A new study1 on the topic of knowledge management in small and medium enterprises (SMEs) explores the research gap in regard to the role of relationships in SME knowledge management processes. With the aim of filling this gap, a framework focusing on the concept of absorptive capacity is proposed. Based on the proposed framework, two specific topics of considerable importance to SMEs are discussed: how capabilities are developed in the start-up phase of a new venture, and knowledge processes in geographical clusters.
The most important aspect distinguishing small and medium enterprises (SMEs) from large firms has been found to be their ability to exploit relationships developed outside the firm, which enables them to overcome the constraints that come from their limited size. Knowledge management studies have similarly led to a realisation that it is fundamentally important for SMEs to be able to exploit external sources of knowledge.
However, literature reviews conducted on knowledge management in SMEs reveal that the understanding of knowledge management and relationships in SMEs is not enough to give a whole, detailed picture of this connection, and to clearly bring out the differences between SMEs and larger-scale enterprises.
The absorptive capacity concept is proposed as a way of clarifying the difference between SMEs and larger enterprises from a knowledge management point of view.
For the purposes of the study, absorptive capacity was considered as including the processes of monitoring, evaluating, and acquiring or committing to memory external knowledge. Taken as a whole, these processes rely on a firm’s prior related knowledge (both tacit and codified), and on its relational capability. Knowledge can be absorbed in a codification-driven manner, or interaction-driven, or a ‘hybrid’ of the codification-driven and interaction-driven forms in which relationships serve as a vehicle for absorbing codified knowledge.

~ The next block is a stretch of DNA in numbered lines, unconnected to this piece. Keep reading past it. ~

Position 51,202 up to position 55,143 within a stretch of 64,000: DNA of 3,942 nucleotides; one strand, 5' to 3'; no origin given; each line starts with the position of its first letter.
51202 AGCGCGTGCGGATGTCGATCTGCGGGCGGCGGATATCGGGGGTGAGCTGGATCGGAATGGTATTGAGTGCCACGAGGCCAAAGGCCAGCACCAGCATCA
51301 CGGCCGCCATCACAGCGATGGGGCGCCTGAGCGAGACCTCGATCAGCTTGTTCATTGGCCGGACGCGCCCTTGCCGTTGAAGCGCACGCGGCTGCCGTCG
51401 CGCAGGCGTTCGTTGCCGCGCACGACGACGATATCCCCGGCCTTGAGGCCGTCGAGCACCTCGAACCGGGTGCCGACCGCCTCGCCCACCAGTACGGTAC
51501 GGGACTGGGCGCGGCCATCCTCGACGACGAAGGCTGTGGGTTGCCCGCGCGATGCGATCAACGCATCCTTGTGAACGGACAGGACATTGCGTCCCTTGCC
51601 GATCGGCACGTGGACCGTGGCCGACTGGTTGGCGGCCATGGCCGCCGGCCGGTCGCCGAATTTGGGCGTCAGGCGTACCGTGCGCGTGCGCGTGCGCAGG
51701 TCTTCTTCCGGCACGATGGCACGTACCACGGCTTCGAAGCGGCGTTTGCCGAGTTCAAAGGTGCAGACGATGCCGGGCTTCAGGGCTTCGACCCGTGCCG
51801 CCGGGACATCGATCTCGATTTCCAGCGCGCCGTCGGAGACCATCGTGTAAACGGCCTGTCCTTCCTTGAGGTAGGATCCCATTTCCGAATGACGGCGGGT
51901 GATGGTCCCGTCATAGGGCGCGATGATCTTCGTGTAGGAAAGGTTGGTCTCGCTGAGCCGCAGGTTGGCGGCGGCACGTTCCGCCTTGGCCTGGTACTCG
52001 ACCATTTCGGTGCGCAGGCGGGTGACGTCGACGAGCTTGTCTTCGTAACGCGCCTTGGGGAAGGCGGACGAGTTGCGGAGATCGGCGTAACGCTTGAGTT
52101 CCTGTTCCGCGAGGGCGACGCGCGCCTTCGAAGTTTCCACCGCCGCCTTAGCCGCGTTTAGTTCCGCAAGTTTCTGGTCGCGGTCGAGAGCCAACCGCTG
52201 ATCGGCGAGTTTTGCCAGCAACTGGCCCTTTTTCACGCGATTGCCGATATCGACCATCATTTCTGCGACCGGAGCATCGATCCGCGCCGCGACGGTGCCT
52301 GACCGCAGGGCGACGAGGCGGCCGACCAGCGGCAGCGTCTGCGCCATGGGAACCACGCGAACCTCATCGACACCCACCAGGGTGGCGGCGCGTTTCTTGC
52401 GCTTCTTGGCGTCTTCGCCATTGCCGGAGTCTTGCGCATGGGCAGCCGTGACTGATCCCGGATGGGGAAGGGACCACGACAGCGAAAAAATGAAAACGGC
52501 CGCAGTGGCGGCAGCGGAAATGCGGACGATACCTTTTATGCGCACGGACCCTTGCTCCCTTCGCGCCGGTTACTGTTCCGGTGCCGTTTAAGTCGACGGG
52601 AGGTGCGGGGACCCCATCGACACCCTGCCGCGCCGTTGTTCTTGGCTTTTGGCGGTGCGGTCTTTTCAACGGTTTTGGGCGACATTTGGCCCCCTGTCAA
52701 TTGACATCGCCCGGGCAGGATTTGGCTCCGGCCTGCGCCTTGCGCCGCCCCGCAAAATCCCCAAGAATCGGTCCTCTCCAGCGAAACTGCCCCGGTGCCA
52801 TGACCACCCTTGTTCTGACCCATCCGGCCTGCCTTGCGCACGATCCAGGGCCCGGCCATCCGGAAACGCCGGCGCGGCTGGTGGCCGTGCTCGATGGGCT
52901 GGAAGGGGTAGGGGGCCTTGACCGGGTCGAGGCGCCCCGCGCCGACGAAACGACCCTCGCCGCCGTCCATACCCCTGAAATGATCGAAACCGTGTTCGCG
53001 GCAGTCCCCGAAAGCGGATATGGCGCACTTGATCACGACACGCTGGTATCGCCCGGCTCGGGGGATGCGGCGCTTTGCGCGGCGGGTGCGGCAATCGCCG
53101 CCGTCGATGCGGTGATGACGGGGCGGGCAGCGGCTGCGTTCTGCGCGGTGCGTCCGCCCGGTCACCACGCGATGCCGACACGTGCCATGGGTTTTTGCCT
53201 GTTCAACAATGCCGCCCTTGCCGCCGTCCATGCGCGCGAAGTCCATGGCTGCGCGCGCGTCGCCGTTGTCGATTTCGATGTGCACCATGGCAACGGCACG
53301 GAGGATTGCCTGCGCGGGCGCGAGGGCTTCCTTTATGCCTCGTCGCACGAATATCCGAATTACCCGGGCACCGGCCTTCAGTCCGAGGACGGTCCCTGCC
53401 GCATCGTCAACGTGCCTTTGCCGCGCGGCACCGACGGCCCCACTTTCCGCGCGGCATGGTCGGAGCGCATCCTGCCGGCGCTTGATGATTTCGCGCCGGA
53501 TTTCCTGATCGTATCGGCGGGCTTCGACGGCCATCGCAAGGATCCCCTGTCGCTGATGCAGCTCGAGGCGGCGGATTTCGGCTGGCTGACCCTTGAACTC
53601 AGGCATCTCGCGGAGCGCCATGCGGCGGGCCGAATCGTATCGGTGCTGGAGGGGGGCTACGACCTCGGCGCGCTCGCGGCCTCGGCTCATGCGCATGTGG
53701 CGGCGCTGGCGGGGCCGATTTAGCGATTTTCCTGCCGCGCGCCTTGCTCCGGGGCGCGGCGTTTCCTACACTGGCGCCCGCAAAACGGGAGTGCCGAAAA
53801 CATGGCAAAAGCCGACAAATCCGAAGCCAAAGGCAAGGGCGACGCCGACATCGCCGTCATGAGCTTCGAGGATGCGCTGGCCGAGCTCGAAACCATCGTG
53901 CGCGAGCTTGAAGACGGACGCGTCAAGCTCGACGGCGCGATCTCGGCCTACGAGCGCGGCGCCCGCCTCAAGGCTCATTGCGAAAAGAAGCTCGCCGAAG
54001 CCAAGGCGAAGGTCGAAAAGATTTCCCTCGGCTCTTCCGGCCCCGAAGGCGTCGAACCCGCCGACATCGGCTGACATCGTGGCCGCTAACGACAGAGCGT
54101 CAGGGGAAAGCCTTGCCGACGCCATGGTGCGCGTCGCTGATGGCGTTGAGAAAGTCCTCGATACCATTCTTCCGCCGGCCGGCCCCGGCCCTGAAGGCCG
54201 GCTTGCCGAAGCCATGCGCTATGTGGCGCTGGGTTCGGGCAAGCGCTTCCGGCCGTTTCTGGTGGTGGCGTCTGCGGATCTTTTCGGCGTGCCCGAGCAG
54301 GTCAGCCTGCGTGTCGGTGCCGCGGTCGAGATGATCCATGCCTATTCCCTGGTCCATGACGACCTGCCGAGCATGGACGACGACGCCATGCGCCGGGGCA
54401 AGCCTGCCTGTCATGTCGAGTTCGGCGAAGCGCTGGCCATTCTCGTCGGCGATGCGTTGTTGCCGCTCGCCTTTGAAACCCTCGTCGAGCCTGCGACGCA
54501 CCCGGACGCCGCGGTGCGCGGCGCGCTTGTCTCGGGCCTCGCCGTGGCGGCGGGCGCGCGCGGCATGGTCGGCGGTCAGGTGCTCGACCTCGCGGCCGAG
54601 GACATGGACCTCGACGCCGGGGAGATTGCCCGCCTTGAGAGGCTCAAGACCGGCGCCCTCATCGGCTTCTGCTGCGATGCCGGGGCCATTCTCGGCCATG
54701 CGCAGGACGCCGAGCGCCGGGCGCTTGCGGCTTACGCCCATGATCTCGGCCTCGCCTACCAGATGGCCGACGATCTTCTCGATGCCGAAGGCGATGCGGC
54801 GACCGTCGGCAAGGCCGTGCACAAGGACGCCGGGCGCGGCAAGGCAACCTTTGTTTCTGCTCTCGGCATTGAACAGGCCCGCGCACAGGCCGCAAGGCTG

A model of absorptive capacity
Interaction-driven absorption is important in a firm’s start-up phase, when social capital is exploited to mitigate the knowledge gaps that firms frequently experience at commencement. After this, however, SMEs typically codify knowledge in only a limited way, which prevents them from adequately exploring useful knowledge sources to defend their competitive position and permanently exposes them to the risk of knowledge loss. In many geographical clusters, signs of cognitive lock-in have even been observed, which is similar to the way in which consumers always purchase products under the same brand name, never exploring alternative options.
Taking the proposed approach to absorptive capacity reveals an important research question: How can SMEs develop an adequate knowledge codification capability in alternative ways to those of large enterprises? Research findings support endeavours in this line of research.
- Grandinetti, R. (2016) Absorptive capacity and knowledge management in small and medium enterprises, Knowledge Management Research & Practice 14(2), 159–168. doi:10.1057/kmrp.2016.2 ↩
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